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Place of Skulls: As a Dog Returns
Place of Skulls As a Dog Returns album new music review

Place of Skulls: As a Dog Returns

Heavy/Doom Rock/Metal
4.5/5.0

The fact that heavy metal and Christianity have found a steady partnership for better than 25 years is beyond discussion. It simply is. However, that relationship has been muddled, even tenuous, at best. In the early days of the merger, Christians formed bands, rocked, rolled, and got heavy with a simple mission of spreading the Gospel with equal enthusiasm as the pagans who were spreading various sorts of sin, mayhem, and hedonism. Whether they were noble or naive is verdict still languishing in the jury room.

Then around the late 80's and early 90's things got weird. Christians formed bands and the Message, at the very best, got muddled or, at the very worst, got transfigured into a sermon of confused emotionalism, moralism, and deism. The person of the Gospel, Jesus Christ, sounded in lyrical description more like your girlfriend than God of the universe and Savior of sinners. Or he was diminished to nothing more than long-suffering, man-pleasing, candy-spewing Buddha Claus. Unless it's straight praise/worship music, this trend remains. But why all this historical commentary?

Enter Place of Skulls* with their fourth album As a Dog Returns**. As a point of fact, the Skulls have little do with modern trends in Christian metal, but are rather inheritors of the original idea. Their heavy rock/doom metal explores and displays their Christian faith, thought, and witness with exceptional clarity (a rarity in these days). Better, unlike many early bands, and many newer, Place of Skulls are excellent musicians and composers who know their preferred genre quite well.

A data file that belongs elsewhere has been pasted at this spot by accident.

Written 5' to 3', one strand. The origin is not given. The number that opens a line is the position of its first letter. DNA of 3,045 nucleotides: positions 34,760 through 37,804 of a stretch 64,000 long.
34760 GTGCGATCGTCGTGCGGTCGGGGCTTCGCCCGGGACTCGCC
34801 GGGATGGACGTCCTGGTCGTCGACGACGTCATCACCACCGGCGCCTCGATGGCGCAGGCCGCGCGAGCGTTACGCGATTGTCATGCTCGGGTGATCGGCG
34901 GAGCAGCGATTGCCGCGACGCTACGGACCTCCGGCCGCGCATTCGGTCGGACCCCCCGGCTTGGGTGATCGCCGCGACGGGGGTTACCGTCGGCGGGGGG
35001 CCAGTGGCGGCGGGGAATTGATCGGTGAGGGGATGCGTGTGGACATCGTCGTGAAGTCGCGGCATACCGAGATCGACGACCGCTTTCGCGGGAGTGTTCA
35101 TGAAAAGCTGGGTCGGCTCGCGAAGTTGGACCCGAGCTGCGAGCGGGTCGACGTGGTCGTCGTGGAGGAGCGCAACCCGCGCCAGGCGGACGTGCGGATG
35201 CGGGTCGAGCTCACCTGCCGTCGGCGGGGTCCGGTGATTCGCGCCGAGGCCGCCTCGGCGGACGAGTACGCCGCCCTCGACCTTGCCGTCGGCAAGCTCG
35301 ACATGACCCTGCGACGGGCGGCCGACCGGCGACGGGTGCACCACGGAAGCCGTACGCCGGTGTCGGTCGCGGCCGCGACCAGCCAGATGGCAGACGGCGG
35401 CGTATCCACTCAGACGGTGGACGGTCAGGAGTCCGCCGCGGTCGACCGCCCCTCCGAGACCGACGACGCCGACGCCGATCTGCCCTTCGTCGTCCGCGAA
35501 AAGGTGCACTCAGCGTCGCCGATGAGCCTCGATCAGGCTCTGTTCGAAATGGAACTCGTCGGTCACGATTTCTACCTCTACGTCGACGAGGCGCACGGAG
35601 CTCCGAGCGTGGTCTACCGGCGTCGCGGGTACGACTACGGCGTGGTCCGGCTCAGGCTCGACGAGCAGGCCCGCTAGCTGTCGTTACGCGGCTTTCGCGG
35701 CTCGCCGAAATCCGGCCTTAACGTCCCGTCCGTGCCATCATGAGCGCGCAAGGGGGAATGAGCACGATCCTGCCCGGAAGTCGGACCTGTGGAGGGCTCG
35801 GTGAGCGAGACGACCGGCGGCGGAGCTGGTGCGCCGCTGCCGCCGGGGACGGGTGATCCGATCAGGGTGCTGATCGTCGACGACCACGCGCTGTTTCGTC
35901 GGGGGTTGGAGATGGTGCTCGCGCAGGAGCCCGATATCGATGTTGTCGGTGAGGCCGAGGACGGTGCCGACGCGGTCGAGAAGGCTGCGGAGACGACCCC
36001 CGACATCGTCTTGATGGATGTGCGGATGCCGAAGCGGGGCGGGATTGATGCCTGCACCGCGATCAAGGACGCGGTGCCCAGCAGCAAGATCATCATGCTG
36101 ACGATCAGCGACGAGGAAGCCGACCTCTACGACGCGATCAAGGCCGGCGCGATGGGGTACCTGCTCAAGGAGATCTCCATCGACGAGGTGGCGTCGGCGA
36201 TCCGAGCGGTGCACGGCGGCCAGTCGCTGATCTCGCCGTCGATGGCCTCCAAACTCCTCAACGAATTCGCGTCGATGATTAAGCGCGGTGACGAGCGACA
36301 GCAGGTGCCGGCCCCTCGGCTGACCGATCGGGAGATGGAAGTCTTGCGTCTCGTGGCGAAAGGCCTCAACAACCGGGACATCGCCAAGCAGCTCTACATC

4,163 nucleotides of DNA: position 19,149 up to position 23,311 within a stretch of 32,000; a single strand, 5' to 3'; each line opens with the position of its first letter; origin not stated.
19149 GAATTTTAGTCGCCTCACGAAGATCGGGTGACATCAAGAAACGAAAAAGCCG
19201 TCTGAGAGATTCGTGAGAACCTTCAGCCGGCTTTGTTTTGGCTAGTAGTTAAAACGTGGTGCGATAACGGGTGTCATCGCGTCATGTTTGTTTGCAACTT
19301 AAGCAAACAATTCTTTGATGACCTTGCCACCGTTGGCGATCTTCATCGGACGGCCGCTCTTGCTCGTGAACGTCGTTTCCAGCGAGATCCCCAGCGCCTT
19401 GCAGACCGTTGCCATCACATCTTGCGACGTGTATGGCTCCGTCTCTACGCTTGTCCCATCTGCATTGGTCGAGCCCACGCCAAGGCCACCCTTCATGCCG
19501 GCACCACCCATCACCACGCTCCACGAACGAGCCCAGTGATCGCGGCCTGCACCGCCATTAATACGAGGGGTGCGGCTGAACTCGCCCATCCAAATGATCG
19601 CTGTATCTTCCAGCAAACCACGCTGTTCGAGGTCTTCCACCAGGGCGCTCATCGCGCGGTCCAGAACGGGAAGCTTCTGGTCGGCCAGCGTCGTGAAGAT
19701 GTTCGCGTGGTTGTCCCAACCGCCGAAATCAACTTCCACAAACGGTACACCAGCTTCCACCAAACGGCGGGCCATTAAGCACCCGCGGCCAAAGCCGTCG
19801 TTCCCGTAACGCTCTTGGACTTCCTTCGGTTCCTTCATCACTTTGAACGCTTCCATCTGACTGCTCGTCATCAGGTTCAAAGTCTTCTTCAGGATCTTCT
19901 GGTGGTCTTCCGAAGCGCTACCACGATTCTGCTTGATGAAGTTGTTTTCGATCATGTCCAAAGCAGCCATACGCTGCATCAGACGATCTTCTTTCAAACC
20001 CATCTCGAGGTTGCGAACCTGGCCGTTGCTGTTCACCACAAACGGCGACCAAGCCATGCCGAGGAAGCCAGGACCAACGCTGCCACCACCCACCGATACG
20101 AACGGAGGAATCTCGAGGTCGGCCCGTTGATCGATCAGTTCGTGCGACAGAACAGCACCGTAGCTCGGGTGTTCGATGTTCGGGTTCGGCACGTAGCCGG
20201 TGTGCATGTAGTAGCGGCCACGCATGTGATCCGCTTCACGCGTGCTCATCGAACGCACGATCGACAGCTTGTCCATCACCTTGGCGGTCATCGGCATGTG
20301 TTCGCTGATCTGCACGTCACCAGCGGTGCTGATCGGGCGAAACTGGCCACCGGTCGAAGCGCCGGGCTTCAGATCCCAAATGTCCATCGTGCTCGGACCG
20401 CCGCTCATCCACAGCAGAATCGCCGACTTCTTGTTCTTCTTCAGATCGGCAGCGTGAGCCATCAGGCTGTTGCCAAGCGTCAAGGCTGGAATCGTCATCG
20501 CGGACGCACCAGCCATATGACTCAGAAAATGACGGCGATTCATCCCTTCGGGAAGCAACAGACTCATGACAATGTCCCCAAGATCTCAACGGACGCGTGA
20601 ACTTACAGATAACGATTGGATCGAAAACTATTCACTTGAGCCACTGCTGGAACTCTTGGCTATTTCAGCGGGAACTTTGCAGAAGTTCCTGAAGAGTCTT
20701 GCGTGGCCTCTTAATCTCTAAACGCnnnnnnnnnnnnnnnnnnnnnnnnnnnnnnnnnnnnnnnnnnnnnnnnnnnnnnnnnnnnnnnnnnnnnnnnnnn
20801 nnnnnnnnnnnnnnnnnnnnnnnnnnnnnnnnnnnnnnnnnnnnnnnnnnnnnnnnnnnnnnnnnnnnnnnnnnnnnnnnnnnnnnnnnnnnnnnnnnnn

The Maker, Breath of Life, Psalm, and Desperation are some of the best, somber, foreboding, and often dark, heavy/doom metal you'll find on this side of the Atlantic. For greater clarity, Desperation gives their heaviness a Southern rock feel, done better than neighboring cousins King Giant. The Maker and Psalm add a clever psychedelic feel. And Timeless Hearts, with its eerie and gripping harmonica, is a brilliant genre-defining masterpiece. Even better, however, is the clarity by which Place of Skulls lifts up the Person of their faith in the lyrical content of every song.

If you didn't think Christians could make heavy music with both skill and clarity of musicianship and faith, then you must give notice to Place of Skulls and their latest As a Dog Returns. Even if you, Christian or not, don't care for heavy rock, heavy or doom metal, this is important and significant music. Strongly recommended.

*Referring to Golgatha the hill outside Jerusalem where Christ died (only to rise again three days later).
**From Proverbs 26:11, As a dog returns to its vomit, so a fool repeats his folly.




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In Short

If you didn't think Christians could make heavy music with both skill and clarity of musicianship and faith, then you must give notice to Place of Skulls and their latest As a Dog Returns

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